How appropriate to read this talk on the 1st day of a new year and just a few of weeks before leaving on our mission. In his wonderful and loving way he pointed out to me some of my weaknesses that I need to work on if I am going to a truly successful missionary and be fully worthy to be called a child of God. I count it as a tender mercy that the Lord had me read this today and I truly acknowledge His hand it this blessing.

Earlier today I ordered a book and cds to help us learn Zulu. Hopefully it will help us be more successful missionaries. Unfortunately the Book of Mormon is not translated into Zulu so Mary and I will not be able to spend our mornings reading and translating as we did in Indonesia. But I am sure there are some church literature that has been translated so we should be able to do some work. We also plan to find a member who can teach us on a regular basis – something we should have done for bahasa Indonesian.

Two Sundays ago – December 21 I think – we had our Christmas program in Sacrament. As usual the Primary and Choir singing was great. But the highlight for me was a talk by Tom Griffith about Christ as creator. It was one of the best Christmas talks I have ever heard. It went right along with a thought that I have been repeating in my mind for a couple of months that came to me as an answer to prayer – “Trust me.”

On the 28th there were two powerful talks by two young people who have been away for a while. Kenneth Brewer has been attending Harvard and then went to China. Megan Shumway has been in Oregon serving a mission. Kenneth talk was about his experiences of being a Mormon in Harvard and China. He recounted that one day at Harvard a young woman asked him “How much of a Mormon are you?” I thought that was a great question and I wondered how I might answer it. Reading Elder Maxwell’s article today re-inforced this question in my mind. As he points out to become Christ like is a step by step process. The important thing is not to be discouraged by my weakness but encouraged to do better.

Megan shared a number of inspiring experiences but one really hit me. She told about a sister they had tracted out and was baptized just before Megan was to come home. Megan got permission to go say goodbye. While they were sharing their love for each other Megan thanked the sister for allowing her to teach her the gospel. The sister responded with thanking Megan for knocking on her door. That really hit me and made me wonder what doors I have not knocked on that I should have. What neighbors did  not hear the gospel because I did not knock on their door. I decided that I would pray to know what doors I need to knock on – not only on our mission but also when I am at home. I need to make the idea ‘Every member a missionary” mean something to me.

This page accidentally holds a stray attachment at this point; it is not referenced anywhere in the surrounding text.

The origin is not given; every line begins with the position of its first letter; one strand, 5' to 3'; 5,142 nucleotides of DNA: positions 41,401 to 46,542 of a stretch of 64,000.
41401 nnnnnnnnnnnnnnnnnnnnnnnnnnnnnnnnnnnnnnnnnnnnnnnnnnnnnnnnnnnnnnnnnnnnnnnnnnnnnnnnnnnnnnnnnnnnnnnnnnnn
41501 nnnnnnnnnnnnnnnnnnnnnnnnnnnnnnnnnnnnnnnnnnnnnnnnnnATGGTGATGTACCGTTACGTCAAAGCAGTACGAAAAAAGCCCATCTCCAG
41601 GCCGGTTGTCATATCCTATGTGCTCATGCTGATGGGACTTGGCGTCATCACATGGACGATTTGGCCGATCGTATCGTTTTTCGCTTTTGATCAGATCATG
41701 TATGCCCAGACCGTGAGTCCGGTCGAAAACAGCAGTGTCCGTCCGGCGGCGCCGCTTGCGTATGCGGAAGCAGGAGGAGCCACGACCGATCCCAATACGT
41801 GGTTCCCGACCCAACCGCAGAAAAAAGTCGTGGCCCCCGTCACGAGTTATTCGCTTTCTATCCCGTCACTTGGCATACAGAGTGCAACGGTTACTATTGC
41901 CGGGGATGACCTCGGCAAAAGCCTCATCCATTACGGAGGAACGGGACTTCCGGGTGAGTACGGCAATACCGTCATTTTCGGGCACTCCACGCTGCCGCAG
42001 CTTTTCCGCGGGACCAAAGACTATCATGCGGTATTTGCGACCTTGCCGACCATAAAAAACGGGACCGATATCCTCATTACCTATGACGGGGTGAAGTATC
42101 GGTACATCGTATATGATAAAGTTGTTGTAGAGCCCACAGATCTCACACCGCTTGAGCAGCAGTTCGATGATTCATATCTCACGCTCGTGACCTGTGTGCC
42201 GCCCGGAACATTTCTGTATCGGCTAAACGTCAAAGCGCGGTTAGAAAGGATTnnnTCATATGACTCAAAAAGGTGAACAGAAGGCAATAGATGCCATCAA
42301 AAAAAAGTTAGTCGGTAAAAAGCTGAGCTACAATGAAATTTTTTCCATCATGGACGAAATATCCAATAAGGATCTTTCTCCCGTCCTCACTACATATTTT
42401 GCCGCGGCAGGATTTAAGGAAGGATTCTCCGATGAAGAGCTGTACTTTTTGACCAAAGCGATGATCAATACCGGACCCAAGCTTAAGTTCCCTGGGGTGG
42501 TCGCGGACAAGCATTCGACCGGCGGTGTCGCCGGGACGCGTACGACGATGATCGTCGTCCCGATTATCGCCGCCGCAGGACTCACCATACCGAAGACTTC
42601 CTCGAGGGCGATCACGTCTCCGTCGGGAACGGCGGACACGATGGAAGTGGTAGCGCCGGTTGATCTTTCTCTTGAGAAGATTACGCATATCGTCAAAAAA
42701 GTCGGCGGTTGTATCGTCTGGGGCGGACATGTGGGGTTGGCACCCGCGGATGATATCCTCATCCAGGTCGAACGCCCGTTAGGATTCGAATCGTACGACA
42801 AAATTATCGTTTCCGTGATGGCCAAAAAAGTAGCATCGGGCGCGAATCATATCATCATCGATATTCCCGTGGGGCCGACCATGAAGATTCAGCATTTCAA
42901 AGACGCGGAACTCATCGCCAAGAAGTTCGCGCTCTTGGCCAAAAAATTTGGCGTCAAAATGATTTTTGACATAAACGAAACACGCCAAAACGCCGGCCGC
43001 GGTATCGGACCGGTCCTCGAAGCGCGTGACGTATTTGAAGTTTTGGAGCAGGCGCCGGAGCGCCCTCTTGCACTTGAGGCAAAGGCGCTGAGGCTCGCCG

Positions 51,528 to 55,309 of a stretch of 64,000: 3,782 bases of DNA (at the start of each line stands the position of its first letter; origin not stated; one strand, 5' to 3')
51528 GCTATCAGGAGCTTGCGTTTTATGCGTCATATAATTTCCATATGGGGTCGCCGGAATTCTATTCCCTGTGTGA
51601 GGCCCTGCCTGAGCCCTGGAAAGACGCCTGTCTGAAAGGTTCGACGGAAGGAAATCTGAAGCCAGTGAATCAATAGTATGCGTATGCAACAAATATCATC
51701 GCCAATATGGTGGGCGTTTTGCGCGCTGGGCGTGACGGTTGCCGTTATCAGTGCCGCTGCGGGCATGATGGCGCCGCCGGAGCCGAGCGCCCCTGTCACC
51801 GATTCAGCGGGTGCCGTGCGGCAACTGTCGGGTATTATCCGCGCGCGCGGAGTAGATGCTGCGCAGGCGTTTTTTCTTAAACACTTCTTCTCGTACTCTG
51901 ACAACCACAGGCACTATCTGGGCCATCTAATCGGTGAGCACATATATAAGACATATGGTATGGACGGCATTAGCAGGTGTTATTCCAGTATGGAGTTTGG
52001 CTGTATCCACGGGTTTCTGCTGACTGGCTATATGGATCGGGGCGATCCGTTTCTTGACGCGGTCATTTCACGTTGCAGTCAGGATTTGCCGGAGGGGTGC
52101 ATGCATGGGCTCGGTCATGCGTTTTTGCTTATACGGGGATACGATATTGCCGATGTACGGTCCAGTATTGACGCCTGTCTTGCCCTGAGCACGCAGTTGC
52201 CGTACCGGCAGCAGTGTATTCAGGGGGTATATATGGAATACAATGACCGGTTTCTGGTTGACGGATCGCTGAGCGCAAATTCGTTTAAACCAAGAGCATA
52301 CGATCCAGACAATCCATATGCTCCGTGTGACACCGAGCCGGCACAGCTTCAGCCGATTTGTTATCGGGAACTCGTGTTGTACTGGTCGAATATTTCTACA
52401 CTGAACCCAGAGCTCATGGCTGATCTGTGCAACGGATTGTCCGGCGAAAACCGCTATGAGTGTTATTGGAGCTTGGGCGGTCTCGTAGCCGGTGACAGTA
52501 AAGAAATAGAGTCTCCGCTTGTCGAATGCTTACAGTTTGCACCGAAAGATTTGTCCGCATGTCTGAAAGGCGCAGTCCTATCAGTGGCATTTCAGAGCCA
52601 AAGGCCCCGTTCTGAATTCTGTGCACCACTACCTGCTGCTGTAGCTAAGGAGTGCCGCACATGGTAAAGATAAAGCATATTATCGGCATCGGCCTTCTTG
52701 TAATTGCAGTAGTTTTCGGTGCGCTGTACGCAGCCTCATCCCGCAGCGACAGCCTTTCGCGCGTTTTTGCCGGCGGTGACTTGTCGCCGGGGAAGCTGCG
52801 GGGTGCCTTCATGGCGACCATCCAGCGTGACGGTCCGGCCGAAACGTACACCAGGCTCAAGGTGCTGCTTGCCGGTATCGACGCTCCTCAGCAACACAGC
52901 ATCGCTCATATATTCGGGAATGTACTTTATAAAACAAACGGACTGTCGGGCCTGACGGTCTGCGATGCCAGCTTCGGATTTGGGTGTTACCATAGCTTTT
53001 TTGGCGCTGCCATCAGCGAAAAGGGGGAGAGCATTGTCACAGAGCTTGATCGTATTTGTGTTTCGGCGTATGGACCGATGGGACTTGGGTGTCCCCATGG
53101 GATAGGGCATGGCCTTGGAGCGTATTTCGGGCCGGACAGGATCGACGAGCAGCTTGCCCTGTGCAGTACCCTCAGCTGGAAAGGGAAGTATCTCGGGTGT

Speaking of that I have been spending more time getting mentally and spiritually ready for our mission. I have been re-reading the information that we receieved from President Mann. I also wrote him about a couple of programs that are mentioned in the literature. He wrote back with two websites I could visit. is the blog Sister Mann keeps up about their experiences and has lots of good pictures. is a mission website that tells about some of the programs and ideas that are being used.

The “Walkabout” program sounds like one that could be used in almost any area of the Church. How great it would be if members and missionaries could work together to bring the gospel to those around them. I sent the website to President Marchant yesterday and I think I will send it to Presidents Barrett and Creer today. I am looking forward to getting involved in it and the other programs that are outlined on the mission site.

OK that is enough rambling for now. However I promise more to come as we get ready to leave on our mission.